»Following the success of Carmina Burana, the wish was soon expressed by several theatres that I should add a second work to this solitary composition which did not fill an entire evening.
After numerous plans which were repeatedly abandoned, the idea occurred to me in 1941 of resuscitating the Catullus choral compositions which had sunk so swiftly into oblivion, but still remained dear to my heart.«
On the occasion of the first performance in Leipzig, K.H. Ruppel commented:
»One is again confronted by the same exuberant vitality which in Carmina Burana also stands in opposition to the irrevocable power of fate with an unbroken, defiant ›nevertheless‹. The inner relationship between both works lies in the consonance of the attitude to life which permeates both compositions. [...]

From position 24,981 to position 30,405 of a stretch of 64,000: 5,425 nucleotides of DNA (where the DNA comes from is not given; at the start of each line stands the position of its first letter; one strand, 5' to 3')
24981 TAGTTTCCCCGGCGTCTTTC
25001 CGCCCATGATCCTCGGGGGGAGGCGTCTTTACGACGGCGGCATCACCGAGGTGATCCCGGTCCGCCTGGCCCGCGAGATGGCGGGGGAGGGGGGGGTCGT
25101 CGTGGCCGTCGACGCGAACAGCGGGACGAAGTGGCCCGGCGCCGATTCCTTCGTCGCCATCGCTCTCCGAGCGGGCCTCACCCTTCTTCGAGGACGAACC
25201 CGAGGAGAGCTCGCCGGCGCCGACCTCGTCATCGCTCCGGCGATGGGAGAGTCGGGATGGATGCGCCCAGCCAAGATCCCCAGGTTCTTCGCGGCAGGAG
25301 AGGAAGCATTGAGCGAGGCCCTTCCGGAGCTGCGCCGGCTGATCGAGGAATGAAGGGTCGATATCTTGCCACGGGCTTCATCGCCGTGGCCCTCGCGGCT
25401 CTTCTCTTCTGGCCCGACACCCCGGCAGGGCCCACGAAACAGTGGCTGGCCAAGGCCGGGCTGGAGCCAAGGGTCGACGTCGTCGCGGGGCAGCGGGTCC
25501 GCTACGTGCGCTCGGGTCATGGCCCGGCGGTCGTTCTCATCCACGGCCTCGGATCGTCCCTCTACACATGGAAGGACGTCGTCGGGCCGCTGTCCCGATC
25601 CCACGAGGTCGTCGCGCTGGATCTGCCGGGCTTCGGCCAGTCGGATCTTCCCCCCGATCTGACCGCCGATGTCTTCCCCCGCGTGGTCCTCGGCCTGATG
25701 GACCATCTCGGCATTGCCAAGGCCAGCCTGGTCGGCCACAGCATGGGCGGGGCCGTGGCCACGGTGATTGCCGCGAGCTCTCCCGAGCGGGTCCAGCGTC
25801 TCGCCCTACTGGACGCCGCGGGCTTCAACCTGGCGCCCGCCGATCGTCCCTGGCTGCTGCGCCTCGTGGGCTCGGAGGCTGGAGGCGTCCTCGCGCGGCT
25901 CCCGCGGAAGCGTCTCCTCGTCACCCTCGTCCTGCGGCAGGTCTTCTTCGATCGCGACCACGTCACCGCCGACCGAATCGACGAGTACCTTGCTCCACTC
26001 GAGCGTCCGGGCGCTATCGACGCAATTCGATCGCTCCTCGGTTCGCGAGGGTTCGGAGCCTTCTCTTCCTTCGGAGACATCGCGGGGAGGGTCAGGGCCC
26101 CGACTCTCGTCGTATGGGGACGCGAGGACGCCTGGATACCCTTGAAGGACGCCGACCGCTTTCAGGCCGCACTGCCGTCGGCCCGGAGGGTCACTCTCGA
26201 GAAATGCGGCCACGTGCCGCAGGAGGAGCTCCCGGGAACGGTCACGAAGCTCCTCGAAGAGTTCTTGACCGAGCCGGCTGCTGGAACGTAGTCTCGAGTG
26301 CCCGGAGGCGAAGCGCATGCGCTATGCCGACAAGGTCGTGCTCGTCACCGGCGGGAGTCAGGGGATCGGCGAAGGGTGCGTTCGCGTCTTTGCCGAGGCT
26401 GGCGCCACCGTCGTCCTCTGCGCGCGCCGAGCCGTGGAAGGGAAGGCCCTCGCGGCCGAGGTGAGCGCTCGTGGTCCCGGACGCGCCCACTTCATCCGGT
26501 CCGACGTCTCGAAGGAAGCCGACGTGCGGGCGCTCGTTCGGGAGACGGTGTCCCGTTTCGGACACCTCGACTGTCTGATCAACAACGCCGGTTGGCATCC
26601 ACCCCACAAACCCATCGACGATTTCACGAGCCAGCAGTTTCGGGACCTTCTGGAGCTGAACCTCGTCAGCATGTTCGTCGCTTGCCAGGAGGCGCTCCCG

The compositional medium: one is again astonished by the audaciousness and assurance of new combinations, the juxtaposition of accompanied and unaccompanied songs, choruses and solo sections and strictly composed and freely declaimed vocal parts, the fascinating power of rhythmical patterns and the sheer tonal phenomenon of an orchestra consisting of four pianos, four timpani and around twenty tuned and untuned percussion instruments.«
 CO-Dok IV,91;  CO-Dok IV,144
Abb.: Inge Mantler, OZM; 2 Rudolf Betz (Deutches Theatermuseum); Madeline Winkler-Betzendahl (Deutsches Theatermuseum München)
Audio: Wolfgang Schäfer - WER 6275-2